The Sansevieria bacularis is a perfect indoor plant that has green, tall, and upright cylindrical leaves. This plant is mostly grown for its gorgeous leaves that grow in clusters from its rhizomes.
Although the Sansevieria bacularis is quite similar to the Sansevieria cylindrica, the former has delicate cream or white flowers that rise from the two to two-and-a-half-inch stalks during spring and summer.
If you are keen on growing this plant, read through this care guide.
- What Is Sansevieria Bacularis?
- Sansevieria Bacularis Care
What Is Sansevieria Bacularis?
The Sansevieria bacularis is a tropical plant belonging to the Dracaenaceae family and is commonly known as the Sansevieria bacularis pfennig, Sansevieria bacularis mikado, or bacularis snake plant. It originates from the Democratic Republic of Congo and West Central Africa’s tropical regions where it reaches around six feet in height.
Sansevieria Bacularis Care
The Sansevieria bacularis is a slow-growing plant that is not too demanding but, certain care requirements should be made available for its healthy development and upkeep.
Please note that a balance in the care requirements should be maintained to avoid growth problems that disrupt its growth and appearance. You should also know that a well-kept Sansevieria bacularis plant is less vulnerable to pest and disease attacks compared to neglected ones.
– Water Requirements
Watering management is a very important aspect of Sansevieria bacularis care. This succulent does not need frequent watering and can survive periods of neglect. This makes it ideal for growers who are regularly absent. First, make sure that the soil is completely dry before watering it to curb overwatering problems.
You can check the moisture level in the soil by sticking your finger or any other clean utensil available into the soil. The finger or utensil should come out dry with no soil stuck to them on withdrawal.
If you see some soil particles holding on to the dipped utensil, give the potting mix a few more days before irrigating it. Please note that if you let your plant sit in wet soil for a long time, its roots begin to rot leading to its collapse.
Ensure that the plant’s pot has adequate holes that are large enough to drain excess water from the potting mix. We recommend that you use purified or distilled water when irrigating this succulent to curb unnecessary build-up of salts in the soil.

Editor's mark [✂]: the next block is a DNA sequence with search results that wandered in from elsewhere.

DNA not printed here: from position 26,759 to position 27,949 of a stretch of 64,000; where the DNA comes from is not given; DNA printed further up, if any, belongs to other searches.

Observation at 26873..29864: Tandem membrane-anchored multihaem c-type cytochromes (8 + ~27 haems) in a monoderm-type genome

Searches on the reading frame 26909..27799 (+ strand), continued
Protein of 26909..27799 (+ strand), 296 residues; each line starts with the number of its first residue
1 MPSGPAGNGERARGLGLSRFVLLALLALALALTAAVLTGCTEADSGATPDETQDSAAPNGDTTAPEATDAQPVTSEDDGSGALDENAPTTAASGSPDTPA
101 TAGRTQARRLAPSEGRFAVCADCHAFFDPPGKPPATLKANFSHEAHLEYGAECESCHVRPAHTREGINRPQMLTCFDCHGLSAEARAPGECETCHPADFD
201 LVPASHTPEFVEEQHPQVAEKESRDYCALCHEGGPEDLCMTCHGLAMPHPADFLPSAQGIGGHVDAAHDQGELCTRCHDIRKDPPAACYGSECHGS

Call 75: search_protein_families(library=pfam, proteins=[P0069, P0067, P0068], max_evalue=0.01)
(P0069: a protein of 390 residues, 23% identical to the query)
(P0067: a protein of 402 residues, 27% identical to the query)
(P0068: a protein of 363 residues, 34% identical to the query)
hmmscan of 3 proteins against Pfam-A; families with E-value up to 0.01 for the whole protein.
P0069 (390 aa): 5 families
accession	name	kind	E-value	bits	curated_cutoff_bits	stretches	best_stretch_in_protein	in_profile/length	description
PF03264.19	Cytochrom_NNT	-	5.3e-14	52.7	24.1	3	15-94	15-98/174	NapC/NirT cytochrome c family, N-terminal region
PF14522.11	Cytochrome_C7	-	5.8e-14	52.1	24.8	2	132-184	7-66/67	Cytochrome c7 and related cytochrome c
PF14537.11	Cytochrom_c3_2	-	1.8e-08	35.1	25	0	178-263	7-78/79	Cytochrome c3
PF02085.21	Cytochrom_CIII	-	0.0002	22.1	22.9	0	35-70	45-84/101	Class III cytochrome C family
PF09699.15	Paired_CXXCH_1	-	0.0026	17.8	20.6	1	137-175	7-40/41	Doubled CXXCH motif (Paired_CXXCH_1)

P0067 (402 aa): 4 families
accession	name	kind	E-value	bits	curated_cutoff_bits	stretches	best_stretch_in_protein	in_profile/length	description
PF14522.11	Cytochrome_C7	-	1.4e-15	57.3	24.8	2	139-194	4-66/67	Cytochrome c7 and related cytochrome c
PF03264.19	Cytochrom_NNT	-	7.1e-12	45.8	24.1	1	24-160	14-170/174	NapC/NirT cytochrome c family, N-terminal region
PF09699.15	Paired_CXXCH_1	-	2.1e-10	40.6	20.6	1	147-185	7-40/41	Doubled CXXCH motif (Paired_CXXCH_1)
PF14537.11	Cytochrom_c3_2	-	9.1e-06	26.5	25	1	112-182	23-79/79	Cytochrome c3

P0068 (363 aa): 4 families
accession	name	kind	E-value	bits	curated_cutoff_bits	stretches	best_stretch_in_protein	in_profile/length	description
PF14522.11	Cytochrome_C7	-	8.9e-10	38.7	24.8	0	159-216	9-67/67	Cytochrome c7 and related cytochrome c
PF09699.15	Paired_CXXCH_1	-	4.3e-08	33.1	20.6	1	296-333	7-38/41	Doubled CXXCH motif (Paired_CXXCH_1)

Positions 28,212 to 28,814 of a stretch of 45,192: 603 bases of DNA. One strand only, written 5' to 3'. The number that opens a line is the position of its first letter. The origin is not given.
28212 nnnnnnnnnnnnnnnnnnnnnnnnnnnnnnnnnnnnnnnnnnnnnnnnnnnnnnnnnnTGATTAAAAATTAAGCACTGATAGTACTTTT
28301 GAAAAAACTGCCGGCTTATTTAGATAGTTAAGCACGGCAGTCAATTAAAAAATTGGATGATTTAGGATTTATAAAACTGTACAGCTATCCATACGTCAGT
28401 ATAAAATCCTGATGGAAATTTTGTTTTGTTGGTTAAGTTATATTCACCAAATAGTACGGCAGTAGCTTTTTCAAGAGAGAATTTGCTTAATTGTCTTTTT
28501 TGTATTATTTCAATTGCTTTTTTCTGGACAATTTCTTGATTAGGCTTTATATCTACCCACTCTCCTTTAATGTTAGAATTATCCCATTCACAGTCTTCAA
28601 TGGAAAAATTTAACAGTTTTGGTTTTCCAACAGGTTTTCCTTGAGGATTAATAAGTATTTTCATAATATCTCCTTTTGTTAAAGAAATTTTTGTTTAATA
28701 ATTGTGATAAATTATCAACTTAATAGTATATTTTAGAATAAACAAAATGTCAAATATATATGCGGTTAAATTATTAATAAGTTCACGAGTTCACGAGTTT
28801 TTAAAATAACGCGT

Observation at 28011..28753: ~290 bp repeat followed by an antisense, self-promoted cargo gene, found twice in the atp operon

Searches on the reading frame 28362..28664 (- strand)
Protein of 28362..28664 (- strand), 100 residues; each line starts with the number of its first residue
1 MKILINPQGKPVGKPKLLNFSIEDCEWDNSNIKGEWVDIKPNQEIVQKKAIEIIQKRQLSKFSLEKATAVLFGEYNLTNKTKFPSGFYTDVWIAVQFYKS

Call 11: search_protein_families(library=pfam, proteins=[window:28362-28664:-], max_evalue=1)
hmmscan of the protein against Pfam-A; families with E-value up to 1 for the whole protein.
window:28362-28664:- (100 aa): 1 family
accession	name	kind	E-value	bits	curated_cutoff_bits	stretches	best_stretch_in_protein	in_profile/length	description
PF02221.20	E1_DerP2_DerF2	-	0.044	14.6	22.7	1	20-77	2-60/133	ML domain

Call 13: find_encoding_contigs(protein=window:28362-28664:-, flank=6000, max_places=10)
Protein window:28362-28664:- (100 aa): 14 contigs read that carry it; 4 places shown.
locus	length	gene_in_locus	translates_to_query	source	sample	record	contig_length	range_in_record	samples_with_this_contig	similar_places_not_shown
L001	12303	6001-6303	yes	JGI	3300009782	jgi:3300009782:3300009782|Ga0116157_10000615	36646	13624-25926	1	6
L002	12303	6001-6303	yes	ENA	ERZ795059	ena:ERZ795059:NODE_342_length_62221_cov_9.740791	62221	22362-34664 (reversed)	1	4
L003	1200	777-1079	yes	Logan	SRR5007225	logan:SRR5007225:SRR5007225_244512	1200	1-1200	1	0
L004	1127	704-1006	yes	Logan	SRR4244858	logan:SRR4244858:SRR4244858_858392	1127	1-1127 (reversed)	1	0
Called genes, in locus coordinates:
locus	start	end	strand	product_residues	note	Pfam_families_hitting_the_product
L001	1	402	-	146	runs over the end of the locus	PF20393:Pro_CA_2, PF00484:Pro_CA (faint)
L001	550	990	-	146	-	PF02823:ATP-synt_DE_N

Chemicals that are used in treating taped water can settle in the soil and cause future problems. Keep in mind that this plant prefers reduced watering frequency during winter because moisture loss is limited to low sunlight.
– Light Requirements
The Bacularis mikado is a hardy plant that thrives in direct bright light in its natural habitat. However, when grown as a houseplant, it should be exposed to bright, indirect sunlight.
Indoor environments do not have much sunlight exposure but, this plant can use the little bright light available for its upkeep. You just need to make sure your Sansevieria bacularis does not stay in dark rooms for a long time as such conditions lead to reduced vibrancy and growth rate.
When the Sansevieria bacularis is receiving enough sunlight, its foliage will be lush green whereas insufficient light causes the plant to be leggy.
This plant also responds to limited or low light by growing thin and tall. We advise you to place this succulent at least six feet away from a south-facing window where it gets sufficient light for its survival. Indoor-grown bacularis’ leaves are not heat-hardy and can get scorched when exposed to direct sun’s rays.
If the Sansevieria bacularis is grown in rooms and hallways that do not have adequate sunlight access, you can supplement it using grow lights, especially in winter. This can help your plant to go through low-light seasons in its healthy state. This plant also does well when grown in partly shaded areas of outdoor areas where the sunlight is relatively bright.
– Soil Requirements
The soil type needed by the Sansevieria bacularis is very much related to its watering management requirements. A good soil that is suitable for bacularis’ growth should be well-draining to avoid holding water for long periods.
You can simply buy a cactus or succulent potting mix from nearby garden centers. Additionally, be sure to use containers that have enough drainage holes.
You will notice that this potting mix has a substantial amount of perlite or tiny stones that create spaces in the soil to improve drainage qualities. It is also possible to make your accustomed potting soil by mixing two parts of any gardening soil with two parts of sand.
You should add one part of pebbles or perlite to aid drainage. This type of potting soil allows air to circulate within the soil, reaching all parts of the root system
The Sansevieria bacularis grows best in soil that has neutral pH. It is important to loosen the soil regularly with a bacteria-free tool to prevent it from getting compacted. This helps the roots to grow freely and absorb water and nutrients without any difficulties.
– Temperature Requirements